If there is no heavenly eternal inheritance, then our lives are truly meaningless. They are flimsy shadows, here today and one tomorrow. Like an animal, we are left to merely fight to remain alive to enjoy the little we have in this moment.

However, our Lord has opened the way for us to come to Him and has opened our minds to see the grand picture, the hope of eternal joy. No wonder the controversy about the resurrection between the Pharisees and Sadducees!

As a consequence of this greater light, Paul was able to say:

·       For I consider that the sufferings of this present time are not worth comparing with the glory that is to be revealed to us. (Romans 8:18)

How could the Old Testament Jewish believer endure suffering without the clear revelation of an eternity of joy? I don’t see how. Instead, we have been enabled to endure as Jesus had endured:
  • …let us also lay aside every weight, and sin which clings so closely, and let us run with endurance the race that is set before us, looking to Jesus, the founder and perfecter of our faith, who for the joy that was set before him endured the cross, despising the shame, and is seated at the right hand of the throne of God. Consider him who endured from sinners such hostility against himself, so that you may not grow weary or fainthearted. In your struggle against sin you have not yet resisted to the point of shedding your blood. (Hebrews 12:1-4)

We can endure the temporary suffering of this life because we can look ahead to an eternity of joy. It is like enduring a sickness that we know will only last for a few days.

Likewise, we cannot rejoice in our suffering, as we should, unless we understand that it has a blessed purpose.

  • In this you rejoice, though now for a little while, if necessary, you have been grieved by various trials…and rejoice with joy that is inexpressible and filled with glory, obtaining the outcome of your faith, the salvation of your souls. (1 Peter 1:6-9)

Even atheists realize that gratefulness is essential to a life-well-lived. However, we cannot rationally be grateful, when we know that we are faced only with suffering, decline, and the finality of death.

Instead, we have been granted priceless knowledge and the hope that comes with it. Solomon lacked such a hope. Therefore, he found life burdensome and its pain unbearable.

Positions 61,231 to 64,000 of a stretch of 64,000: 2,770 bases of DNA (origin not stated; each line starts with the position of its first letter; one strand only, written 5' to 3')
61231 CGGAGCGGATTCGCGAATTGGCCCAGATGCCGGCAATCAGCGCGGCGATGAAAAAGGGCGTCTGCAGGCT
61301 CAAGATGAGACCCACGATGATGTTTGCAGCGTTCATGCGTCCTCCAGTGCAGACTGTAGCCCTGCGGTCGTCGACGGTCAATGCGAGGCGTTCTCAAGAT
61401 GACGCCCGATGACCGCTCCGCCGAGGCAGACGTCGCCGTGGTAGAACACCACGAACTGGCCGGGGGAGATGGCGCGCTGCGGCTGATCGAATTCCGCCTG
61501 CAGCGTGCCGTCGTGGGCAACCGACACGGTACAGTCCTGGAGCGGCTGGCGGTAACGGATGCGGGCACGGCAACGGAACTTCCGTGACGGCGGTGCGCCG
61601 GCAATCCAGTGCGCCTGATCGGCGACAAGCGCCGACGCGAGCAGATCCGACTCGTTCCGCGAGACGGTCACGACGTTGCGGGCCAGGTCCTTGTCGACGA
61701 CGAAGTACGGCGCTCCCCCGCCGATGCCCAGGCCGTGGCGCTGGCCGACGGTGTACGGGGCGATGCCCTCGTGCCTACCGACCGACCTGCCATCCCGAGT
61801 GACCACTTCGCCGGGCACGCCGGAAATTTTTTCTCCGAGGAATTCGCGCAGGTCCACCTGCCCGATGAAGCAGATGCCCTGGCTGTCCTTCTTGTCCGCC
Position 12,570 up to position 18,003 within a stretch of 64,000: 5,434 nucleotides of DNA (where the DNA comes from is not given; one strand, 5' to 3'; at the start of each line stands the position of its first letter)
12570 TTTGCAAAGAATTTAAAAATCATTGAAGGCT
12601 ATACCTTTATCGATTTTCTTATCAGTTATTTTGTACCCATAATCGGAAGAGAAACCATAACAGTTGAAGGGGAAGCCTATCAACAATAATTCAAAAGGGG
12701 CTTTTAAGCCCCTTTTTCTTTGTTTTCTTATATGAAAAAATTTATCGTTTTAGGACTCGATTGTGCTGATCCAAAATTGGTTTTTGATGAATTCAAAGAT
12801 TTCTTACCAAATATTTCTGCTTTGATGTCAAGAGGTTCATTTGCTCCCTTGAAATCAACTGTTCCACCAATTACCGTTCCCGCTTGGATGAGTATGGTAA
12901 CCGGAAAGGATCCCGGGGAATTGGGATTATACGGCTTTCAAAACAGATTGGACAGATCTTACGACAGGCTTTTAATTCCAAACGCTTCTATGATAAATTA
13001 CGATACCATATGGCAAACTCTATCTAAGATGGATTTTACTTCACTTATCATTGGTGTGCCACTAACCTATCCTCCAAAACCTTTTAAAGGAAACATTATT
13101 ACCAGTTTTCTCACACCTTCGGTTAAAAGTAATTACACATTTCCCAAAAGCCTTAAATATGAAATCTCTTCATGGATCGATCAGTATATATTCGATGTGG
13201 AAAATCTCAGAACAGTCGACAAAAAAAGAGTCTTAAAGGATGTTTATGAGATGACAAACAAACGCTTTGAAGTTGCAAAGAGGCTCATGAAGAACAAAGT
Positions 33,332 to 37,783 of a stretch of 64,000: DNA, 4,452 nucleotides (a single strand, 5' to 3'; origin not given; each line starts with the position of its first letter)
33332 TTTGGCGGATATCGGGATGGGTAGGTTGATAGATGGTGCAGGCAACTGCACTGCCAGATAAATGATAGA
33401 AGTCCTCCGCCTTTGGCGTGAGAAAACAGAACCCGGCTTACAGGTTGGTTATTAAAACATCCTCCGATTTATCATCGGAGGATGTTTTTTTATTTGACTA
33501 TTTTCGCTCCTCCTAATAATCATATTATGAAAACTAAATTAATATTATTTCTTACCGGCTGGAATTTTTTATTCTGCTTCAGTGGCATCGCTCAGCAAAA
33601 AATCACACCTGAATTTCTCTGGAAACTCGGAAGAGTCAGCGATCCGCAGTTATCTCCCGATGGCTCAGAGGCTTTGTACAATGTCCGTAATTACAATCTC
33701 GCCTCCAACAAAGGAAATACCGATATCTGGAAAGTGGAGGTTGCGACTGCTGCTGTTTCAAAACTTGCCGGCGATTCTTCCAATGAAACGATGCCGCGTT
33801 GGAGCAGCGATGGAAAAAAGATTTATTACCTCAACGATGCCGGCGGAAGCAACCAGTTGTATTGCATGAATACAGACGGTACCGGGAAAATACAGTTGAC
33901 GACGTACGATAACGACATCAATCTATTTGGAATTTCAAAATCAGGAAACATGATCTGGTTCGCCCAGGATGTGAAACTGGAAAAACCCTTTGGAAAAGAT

I don’t think that we realize the extent of the gift of the knowledge and hope we have been given. For example, we need not worry about those who might take our lives, as Jesus had counseled us:

·       “And do not fear those who kill the body but cannot kill the soul. Rather fear him [God] who can destroy both soul and body in hell.” (Matthew 10:28)

We need not worry about our temporal welfare. It is but for a moment. Yes, we still worry, but think about what it would be like if we didn’t have the hope of eternal life with our Savior!

We are also free to not be compelled to take revenge:

  • Do you not know that you are God’s temple and that God’s Spirit dwells in you? If anyone destroys God’s temple, God will destroy him. For God’s temple is holy, and you are that temple. (1 Corinthians 3:16-17)

Instead, of seeking revenge, we are free to love our enemies. Nor need we hate them. Instead, we can pity them:

·       Only let your manner of life be worthy of the gospel of Christ, so that whether I come and see you or am absent, I may hear of you that you are standing firm in one spirit, with one mind striving side by side for the faith of the gospel, and not frightened in anything by your opponents. This is a clear sign to them of their destruction, but of your salvation, and that from God. For it has been granted to you that for the sake of Christ you should not only believe in him but also suffer for his sake. (Philippians 1:27-29)

It is the hope of eternal life that enables us to look suffering in the face with a smile. Without such a hope, we would be like Solomon. Even though he had everything that this world had to offer, wives, wisdom, wealth, honor, and adoration in excess of everyone, he was miserable:

·       I hated all my toil in which I toil under the sun, seeing that I must leave it to the man who will come after me, and who knows whether he will be wise or a fool? Yet he will be master of all for which I toiled and used my wisdom under the sun. This also is vanity. So I turned about and gave my heart up to despair over all the toil of my labors under the sun. (Ecclesiastes 2:18-20)

We have something far more valuable than Solomon had in all his glory. We have the confidence of being with our Lord for all eternity.